WASHINGTON — As the two parties battle for control of Congress in this year's midterm elections, it follows that most of the political world would pay little attention to the election in New York's 25th District.
That's because the Rochester-based seat left open by Rep. Louise Slaughter's death earlier this month is a virtual lock to elect a Democrat.
Slaughter won there 16 times, Hillary Clinton won it by more than 15 percentage points in 2016 and Democrats have a ready-made candidate in state Assembly Majority Leader Joe Morelle, who wasted little time in rounding up local Democratic officials and Slaughter family members to coalesce behind his bid.
But EMILY's List wants the party to hit the pause button on Morelle, who is 61.
Top officials at the Washington-based political network that recruits, trains and funds abortion-rights-backing Democratic women candidates see a chance to elect a younger woman to a seat that could be in the party's hands for decades to come.
Across the country, EMILY's List is backing more than 40 women House candidates, including many in the high-profile swing districts that will determine which party controls the House in the next Congress.
But in an important way, the safe House seats have more long-term value for a group trying to empower women in Congress. The more they can help women get elected to safe House seats, the more likely it is that future leaders in the House will be women.
For lawmakers to win chairmanships in the seniority-based committee system, they have to get re-elected repeatedly. That's easier in politically safe districts. So is advancing in party leadership, which requires modern House members to take highly partisan stands and spend much of their time outside their districts raising money for colleagues.
The formula's "not a huge mystery," said Danielle Thomsen, an assistant professor of political science at Syracuse University who hasstudied candidates and polarization in Congress.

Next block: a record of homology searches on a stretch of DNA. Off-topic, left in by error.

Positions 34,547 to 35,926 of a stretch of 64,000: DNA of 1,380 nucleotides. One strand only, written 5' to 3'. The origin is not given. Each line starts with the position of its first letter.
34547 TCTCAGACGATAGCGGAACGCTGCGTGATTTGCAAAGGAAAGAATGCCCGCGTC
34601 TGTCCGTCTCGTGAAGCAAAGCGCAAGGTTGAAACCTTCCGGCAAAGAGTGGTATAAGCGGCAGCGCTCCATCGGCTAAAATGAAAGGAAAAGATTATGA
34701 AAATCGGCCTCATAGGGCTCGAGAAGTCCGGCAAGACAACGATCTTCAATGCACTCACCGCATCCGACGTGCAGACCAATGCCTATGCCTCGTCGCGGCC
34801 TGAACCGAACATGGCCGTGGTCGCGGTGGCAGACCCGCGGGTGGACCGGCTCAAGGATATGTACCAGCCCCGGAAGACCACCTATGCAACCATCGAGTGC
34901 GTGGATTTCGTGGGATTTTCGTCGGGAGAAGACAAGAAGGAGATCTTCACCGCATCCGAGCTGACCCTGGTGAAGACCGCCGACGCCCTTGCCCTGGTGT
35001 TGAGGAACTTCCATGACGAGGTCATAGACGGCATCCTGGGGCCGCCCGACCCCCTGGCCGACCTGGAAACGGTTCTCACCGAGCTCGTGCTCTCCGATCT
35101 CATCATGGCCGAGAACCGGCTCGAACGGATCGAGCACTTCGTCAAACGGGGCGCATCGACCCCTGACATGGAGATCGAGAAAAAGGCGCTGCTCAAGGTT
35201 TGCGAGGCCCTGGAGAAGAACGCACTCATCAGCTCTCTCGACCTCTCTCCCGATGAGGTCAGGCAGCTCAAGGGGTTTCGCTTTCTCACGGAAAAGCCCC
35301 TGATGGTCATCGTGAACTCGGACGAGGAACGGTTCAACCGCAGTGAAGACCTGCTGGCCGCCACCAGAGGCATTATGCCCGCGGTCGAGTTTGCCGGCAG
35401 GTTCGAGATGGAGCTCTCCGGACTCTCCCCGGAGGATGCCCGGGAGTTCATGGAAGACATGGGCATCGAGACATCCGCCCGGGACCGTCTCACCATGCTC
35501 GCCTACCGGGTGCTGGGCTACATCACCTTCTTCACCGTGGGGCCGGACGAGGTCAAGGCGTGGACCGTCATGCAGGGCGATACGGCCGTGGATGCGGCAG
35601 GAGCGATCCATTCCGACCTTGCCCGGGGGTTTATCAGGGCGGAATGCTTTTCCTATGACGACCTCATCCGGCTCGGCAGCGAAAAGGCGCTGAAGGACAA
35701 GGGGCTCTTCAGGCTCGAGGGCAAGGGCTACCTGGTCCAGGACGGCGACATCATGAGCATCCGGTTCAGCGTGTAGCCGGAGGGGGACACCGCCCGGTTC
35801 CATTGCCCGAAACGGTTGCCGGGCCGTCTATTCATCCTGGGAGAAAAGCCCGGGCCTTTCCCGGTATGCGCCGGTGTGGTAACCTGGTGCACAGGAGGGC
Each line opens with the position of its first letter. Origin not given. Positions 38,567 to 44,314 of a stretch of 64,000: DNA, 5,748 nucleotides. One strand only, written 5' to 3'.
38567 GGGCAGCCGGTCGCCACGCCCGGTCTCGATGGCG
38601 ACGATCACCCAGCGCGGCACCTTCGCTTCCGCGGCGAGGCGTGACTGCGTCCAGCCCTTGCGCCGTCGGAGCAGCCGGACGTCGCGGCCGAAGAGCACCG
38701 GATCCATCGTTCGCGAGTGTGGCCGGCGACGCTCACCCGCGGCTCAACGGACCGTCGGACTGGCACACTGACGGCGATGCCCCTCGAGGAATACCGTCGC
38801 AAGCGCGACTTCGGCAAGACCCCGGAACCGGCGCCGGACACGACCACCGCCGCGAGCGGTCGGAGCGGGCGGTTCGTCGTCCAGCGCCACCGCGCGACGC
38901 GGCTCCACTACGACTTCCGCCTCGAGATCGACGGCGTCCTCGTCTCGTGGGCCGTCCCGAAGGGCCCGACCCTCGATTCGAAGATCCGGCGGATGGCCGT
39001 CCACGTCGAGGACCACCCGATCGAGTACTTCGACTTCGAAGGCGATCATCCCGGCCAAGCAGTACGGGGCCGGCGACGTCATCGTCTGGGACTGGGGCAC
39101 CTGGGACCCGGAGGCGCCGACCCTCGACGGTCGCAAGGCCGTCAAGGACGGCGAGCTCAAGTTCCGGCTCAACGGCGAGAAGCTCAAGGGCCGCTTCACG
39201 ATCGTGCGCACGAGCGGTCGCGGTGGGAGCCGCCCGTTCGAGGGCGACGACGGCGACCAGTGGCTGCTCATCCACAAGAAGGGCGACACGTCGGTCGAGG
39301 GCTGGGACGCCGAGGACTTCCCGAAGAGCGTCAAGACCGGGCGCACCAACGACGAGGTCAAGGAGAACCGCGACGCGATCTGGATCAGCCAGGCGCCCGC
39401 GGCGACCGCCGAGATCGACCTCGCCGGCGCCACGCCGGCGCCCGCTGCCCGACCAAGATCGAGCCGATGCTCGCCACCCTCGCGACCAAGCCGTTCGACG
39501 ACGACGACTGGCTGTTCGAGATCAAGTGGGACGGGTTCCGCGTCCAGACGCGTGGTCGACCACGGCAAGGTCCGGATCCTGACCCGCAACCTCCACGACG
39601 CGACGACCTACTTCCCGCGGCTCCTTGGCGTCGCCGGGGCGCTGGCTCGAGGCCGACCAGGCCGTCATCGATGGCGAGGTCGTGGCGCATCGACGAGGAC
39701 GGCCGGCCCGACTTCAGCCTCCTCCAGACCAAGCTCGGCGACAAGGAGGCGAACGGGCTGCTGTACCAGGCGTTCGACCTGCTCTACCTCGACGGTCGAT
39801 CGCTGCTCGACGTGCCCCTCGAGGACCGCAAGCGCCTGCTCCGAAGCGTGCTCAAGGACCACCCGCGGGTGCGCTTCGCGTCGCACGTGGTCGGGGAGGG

Top officials at EMILY's List see Sarah Clark, the 44-year-old deputy state director for Sen. Kirsten Gillibrand, and an alumna of then-Sen. Hillary Clinton's office, as the kind of candidate who could someday become a force in the House, like Slaughter, who rose to become the top Democrat on the powerful House Rules Committee.
They dispatched veteran political operative Angela Kouters to Rochester to try to convince Clark to jump in the race before Morelle can lock up all the support he needs.
"We're in the process of really taking a look at this with her," EMILY's List President Stephanie Schriock told NBC News.
Clark, who did not return calls from NBC News, has agreed to collect the signatures she'd need to get on the ballot while she weighs whether to jump in, according to a person familiar with her plans.
Schriock wants Democrats to wait a beat before deciding Morelle is the best person to take Slaughter's seat because she thinks men — particularly white men — are sometimes quicker out of the gate to announce their candidacies.
"Women potential candidates often take a little more time to decide," she said. "If we don't pause, we don't get women in the mix and we don't get people of color in the mix."
Sometimes, there's a tension between EMILY's List's two main missions: electing Democratic women who support abortion rights and helping Democrats take control of the House. That is, sometimes party leaders don't think the EMILY's List candidate is the best one to win in a particular swing district.
This year, the group has found itself at odds with the Democratic Congressional Campaign Committee in a handful of competitive primaries. That's caused consternation within Democratic ranks when it's happened in swing districts, where party officials are most concerned about ensuring victory in November.
But the open seat in Rochester represents a more traditional battleground for EMILY's List— a place where there's little chance that nominating a particular candidate will cost Democrats a seat in the House. And if they can stock the benches of the House chamber with women, the next leaders of the party are more likely to come from those ranks.
"You better believe this is a piece of the puzzle for us," Schriock said.
CORRECTION (March 31, 2018, 9:28 a.m. ET): A previous version of this article misspelled the last name of a Syracuse University assistant professor of political science. She is Danielle Thomsen, not Thomson.